Farewell to Chiangmai


A highlight of my third week in Chiangmai was the visit of Wanissa, a very good friend of MF.

Wanissa is a radiological technician at a hospital in Rayong, an industrial city in central Thailand a couple of hours east of Bangkok. She's been there for three years, and works long, hard hours. She likes to visit Chiangmai, where she went to university, and MF, she says, to "eat and sleep."

We certainly ate, though I wasn't privy to her sleeping. We took her to one of our favourite restaurants, a Thai place just off Chang Phuak, where the deep-fried, crispy grouper is to die for; the fancy-ass restaurant by a lake at the top of suthep Road, at the foot of Doi Suthep, the mountain that overlooks Chiangmai (expensive! over $9 apiece!); and to a picnic lunch at the top of Doi Suthep, featuring barbecued duck, some other goodies, and fresh fruit.

There are a couple of regular touristy, night-time street markets in Chiangmai that compete for attention.

The first takes place every Saturday night off Chiangmai Gate, the south gate of the old city. You begin to notice you're approaching it when you can barely get anywhere, because the pile-up of huge tourist buses, mini-buses, saeng-kows, motorcycles, private vehicles and the like are trying to crowd into as small a space as possible, some dumping their passengers while others try to compete for closer space, etc. That's right, chaos. In my case, fortunately I was on a motorcycle so was able to get through, but had to park several blocks away and return to the entrance to the market, where with the others I was completely hemmed in by tourists on all sides.

In fact, I could only barely see what was for sale in the stalls, so intense was the crush. Just a glimpse, every now and then; most of the time, all I could see was my fellow punters. And of course there were also street performers, and somehow the crush had to get around them. So we turned around, followed the crush back out to the street, and headed off.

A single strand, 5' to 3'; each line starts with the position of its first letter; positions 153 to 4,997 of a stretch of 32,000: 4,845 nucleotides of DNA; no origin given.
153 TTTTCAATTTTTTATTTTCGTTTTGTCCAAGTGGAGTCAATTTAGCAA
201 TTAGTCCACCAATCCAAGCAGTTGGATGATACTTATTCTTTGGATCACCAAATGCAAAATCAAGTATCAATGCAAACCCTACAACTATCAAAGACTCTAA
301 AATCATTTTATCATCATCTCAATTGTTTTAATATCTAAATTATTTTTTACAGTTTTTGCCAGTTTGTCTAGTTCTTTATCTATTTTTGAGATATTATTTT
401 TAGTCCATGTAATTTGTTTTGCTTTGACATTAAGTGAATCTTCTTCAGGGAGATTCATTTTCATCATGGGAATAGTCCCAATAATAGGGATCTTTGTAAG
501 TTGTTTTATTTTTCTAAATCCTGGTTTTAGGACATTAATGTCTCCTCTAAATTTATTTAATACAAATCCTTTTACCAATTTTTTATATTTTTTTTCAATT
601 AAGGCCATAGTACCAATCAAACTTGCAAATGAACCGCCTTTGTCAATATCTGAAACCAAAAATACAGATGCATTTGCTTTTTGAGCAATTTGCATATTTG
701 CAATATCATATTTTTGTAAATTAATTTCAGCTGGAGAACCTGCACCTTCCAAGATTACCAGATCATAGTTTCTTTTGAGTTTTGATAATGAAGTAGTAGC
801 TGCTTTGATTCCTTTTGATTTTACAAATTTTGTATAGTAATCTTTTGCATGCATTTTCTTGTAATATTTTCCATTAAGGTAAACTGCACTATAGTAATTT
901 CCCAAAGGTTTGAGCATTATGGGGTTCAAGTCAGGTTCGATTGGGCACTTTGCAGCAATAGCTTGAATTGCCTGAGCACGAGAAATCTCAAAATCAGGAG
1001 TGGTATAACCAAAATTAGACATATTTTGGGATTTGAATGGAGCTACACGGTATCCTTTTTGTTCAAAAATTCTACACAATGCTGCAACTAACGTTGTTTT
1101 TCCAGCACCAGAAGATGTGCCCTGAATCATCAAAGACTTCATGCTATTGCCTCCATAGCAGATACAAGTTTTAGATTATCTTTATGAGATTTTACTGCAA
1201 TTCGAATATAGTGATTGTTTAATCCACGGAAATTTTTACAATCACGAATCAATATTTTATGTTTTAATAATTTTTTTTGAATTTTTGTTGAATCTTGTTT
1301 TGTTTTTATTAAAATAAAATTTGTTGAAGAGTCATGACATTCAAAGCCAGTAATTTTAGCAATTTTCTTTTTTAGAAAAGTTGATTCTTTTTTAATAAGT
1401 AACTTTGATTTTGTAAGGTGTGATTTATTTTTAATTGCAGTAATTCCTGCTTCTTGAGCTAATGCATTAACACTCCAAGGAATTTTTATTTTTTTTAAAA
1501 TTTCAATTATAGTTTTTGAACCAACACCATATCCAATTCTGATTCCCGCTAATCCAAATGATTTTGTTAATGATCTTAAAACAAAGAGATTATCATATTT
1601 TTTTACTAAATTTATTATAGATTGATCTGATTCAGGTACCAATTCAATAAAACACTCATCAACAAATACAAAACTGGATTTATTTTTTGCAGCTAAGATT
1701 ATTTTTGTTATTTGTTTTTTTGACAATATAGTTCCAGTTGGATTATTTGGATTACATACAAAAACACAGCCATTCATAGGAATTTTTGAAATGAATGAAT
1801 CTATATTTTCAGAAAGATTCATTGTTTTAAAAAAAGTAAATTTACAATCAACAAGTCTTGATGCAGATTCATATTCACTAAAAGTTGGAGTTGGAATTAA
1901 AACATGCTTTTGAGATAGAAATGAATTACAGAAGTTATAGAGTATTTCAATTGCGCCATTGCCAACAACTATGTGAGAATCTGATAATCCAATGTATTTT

Sunday night's market, taking up most of the plaza attached to Tha Phae Gate (the east gate to the old city), and extending down several blocks of Ratchadamnoen Road, which heads into the heart of the old city. MF begged off, so Wanissa and I went down to explore. It wasn't as I bought a much of a tin of sardines as the night before—quite a pleasurable experience, in fact. Many of the stalls had a character missing from most markets—not the usual t-shirts and souvenirs, stuff you can buy as easily in Pai or Chiangmai or Bangkok. I bought a nice hammock for home, and a Manny Pacquiao t-shirt, which I was pleased and surprised to see in Thailand. Wanissa bought little gifts for her co-workers back in Rayong. It's always nice to see someone with social skills, don't you think?

The rest of my last week in Chiangmai was spent madly dashing around, getting as much riding in as I could, having many great meals with BFF MF, and getting ready to be on the move again.

Notable was a terrific ride from Chaingmai to Lamphun, a town to the southeast. The road to Lamphun is lined by very tall trees, and is quite a picturesque ride (not that I stopped to take any photos—kicking myself!). At Lamphun, we stopped at a stall called "Coffee Sweet," and had iced/hot coffees. The gal in charge, despite that the measly profits she'd made from our trade won't get any of her kids close to a university, drew us a map to the local wat, which turned out to be quite the impressive complex. We checked it out, had some deep-fried peppers for a little snack, and headed home.

Spending three weeks in a place is quite unlike spending four days—a duration that'll be quite common on this trip. At the end of the stay, I'd learned enough about the city that I wasn't getting lost any more, had picked up enough Thai phrases that I could visit a restaurant with little need for English, and could move around with some confidence that I knew where I was going, when I'd get there, and what I'd find when I did. It helps, of course, to have a good guide, and I certainly had that in MF.

And I made new friends, to boot!

Time very well spent.


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